This autobiographical book details the anecdotes in Candace’s life – which in itself reads like a movie – including her life in New York and her working at the famous Tropicana Club as a showgirl, where she rubbed shoulders with some of the mafia’s most famous – and dangerous – characters. She gives many never-before-told juicy skinny behind the cameras of Carnival of Souls. Then she details her ordeal with the most cunning betrayal by her ex-husband culminating in one of the most terribly unjust divorce trials ever seen in the American court system.
The Odyssey and The Idiocy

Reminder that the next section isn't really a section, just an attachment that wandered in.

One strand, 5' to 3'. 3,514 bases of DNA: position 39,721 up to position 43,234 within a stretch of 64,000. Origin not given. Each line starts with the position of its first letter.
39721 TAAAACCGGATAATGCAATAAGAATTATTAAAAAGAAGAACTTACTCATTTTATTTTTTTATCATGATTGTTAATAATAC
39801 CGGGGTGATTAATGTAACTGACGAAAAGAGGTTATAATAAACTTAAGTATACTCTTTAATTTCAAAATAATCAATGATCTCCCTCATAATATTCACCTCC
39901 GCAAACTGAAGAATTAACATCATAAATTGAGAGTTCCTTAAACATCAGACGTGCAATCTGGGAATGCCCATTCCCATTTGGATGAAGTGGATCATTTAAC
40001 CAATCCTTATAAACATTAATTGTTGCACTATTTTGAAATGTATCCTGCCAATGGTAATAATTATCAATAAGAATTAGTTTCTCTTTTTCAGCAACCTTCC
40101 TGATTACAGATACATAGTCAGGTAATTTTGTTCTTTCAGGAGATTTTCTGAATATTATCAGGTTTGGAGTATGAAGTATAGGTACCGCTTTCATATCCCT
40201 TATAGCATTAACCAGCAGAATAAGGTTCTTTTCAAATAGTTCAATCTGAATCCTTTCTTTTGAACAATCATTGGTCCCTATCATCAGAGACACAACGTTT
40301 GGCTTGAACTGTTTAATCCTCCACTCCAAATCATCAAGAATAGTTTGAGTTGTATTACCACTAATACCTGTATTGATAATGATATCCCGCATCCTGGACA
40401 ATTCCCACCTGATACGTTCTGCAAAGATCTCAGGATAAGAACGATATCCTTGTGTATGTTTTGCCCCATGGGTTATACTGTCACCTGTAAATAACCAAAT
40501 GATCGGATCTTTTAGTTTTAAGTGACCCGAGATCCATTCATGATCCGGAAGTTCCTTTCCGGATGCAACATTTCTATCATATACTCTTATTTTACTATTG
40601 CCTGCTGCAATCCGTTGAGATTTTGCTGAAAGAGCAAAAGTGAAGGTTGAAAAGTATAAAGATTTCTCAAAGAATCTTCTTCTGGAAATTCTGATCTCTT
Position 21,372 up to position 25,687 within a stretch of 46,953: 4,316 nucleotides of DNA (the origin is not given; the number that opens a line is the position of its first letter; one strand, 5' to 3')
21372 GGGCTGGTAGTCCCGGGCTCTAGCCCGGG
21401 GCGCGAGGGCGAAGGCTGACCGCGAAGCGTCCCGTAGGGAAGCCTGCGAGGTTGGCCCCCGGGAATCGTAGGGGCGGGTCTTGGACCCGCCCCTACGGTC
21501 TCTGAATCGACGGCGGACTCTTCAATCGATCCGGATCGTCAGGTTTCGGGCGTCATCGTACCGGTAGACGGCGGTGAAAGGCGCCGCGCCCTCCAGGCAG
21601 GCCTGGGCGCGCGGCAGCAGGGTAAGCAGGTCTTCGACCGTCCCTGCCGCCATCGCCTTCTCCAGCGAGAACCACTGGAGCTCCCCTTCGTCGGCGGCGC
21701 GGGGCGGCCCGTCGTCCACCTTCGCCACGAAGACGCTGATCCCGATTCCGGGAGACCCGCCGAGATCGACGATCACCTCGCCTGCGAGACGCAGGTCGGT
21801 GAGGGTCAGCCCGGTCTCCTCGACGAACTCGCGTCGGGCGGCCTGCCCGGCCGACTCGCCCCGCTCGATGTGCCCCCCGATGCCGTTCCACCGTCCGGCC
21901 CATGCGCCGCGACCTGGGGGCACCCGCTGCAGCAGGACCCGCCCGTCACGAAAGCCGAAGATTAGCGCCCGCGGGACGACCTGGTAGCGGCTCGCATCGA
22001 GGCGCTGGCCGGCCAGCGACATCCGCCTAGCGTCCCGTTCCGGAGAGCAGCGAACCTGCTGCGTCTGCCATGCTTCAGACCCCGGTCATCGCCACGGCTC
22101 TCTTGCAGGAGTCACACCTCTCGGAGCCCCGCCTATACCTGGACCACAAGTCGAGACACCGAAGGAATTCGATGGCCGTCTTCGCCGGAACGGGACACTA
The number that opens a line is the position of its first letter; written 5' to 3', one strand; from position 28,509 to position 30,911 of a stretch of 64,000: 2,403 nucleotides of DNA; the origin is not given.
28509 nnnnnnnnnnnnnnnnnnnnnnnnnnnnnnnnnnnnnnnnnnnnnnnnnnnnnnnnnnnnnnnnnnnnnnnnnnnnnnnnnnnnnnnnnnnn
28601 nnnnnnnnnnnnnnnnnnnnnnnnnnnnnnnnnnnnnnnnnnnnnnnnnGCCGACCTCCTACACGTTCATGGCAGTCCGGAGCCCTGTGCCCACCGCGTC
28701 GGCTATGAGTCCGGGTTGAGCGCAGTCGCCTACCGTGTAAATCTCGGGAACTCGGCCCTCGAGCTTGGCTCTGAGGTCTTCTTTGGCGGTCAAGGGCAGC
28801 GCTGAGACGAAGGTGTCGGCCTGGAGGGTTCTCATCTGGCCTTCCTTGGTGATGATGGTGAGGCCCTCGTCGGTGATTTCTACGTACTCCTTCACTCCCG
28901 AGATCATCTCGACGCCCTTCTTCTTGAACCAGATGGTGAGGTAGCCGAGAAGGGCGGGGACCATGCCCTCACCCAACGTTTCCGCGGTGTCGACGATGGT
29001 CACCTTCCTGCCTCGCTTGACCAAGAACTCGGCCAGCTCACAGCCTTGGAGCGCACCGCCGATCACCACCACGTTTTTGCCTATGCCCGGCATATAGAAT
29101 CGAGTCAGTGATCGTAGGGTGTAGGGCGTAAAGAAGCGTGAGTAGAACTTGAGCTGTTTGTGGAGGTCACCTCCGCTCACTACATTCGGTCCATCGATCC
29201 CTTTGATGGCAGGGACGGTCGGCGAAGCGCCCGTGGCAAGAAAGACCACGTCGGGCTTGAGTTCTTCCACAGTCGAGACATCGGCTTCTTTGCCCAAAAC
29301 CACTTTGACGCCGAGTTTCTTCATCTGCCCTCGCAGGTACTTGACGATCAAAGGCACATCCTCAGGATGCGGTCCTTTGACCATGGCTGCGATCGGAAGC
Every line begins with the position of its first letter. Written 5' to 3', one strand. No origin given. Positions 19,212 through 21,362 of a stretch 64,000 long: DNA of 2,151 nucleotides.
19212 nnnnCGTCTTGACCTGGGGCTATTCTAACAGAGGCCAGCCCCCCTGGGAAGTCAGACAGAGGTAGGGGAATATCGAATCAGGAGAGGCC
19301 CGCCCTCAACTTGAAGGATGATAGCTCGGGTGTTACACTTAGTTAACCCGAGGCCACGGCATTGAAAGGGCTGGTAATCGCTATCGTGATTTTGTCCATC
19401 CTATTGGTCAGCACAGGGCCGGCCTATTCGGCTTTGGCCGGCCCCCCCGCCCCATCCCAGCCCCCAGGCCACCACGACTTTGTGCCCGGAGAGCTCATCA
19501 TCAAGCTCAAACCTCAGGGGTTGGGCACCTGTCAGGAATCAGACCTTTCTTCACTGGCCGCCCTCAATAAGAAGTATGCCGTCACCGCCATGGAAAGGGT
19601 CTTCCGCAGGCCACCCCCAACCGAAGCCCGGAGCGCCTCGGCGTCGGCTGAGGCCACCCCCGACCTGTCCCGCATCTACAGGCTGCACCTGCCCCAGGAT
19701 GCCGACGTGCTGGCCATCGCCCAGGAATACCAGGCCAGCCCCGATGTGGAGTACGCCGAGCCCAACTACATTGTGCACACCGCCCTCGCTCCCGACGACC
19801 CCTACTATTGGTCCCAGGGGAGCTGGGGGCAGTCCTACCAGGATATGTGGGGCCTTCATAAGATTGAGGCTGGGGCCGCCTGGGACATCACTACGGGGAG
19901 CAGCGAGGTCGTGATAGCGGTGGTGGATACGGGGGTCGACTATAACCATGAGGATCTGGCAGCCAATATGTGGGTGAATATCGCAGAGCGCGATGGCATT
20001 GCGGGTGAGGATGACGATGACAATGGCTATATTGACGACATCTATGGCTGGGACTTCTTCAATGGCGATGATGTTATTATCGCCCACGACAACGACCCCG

THE ODYSSEY and THE IDIOCY, MARRIAGE to an ACTOR, A MEMOIR I once was told there are three kinds of men I should never marry. Working actors. Non-working actors. Between jobs actors. That describes my husband to a T. For twenty years, I hung in with this guy. Supported him, massaged his ego, responded to his every whim, cried with him, rejoiced with him, and had his children. And, all the while, gave up my career in theater and film so I could stand by him until at last he knew success. And with his success came adulation, and with adulation, came sexual affairs, and with sexual affairs came divorce. If the marriage was hell, divorce proceedings were Armageddon. He did everything to intimidate me, belittle me and frighten me. Do I regret that I never married the boy back home? Absolutely not. If had stayed in Huron, South Dakota, I would have missed the experiences with: Marilyn Monroe, Mel Brooks, Vivian Blaine, Hume Cronyn, Jessica Tandy, Daniel Mann, Jacqueline Onassis, Roy Scheider, Kurt Vonnegut and a summer living with Veronica Lake. My odyssey began when I attended the University of Iowa, Iowa City then, a year after graduating from The American Theatre Wing, I danced at NYC’s Copacabana before gangsters and celebrities as one of the “World Famous Copa Girls.” At the same time, I was accepted into Lee Strasberg’s acting classes. It was there I met my charming future husband. How could I ever have guessed that years later, he would file for a divorce during the longest Screen Actors Guild strike in the union’s history. And that is just ACT ONE ―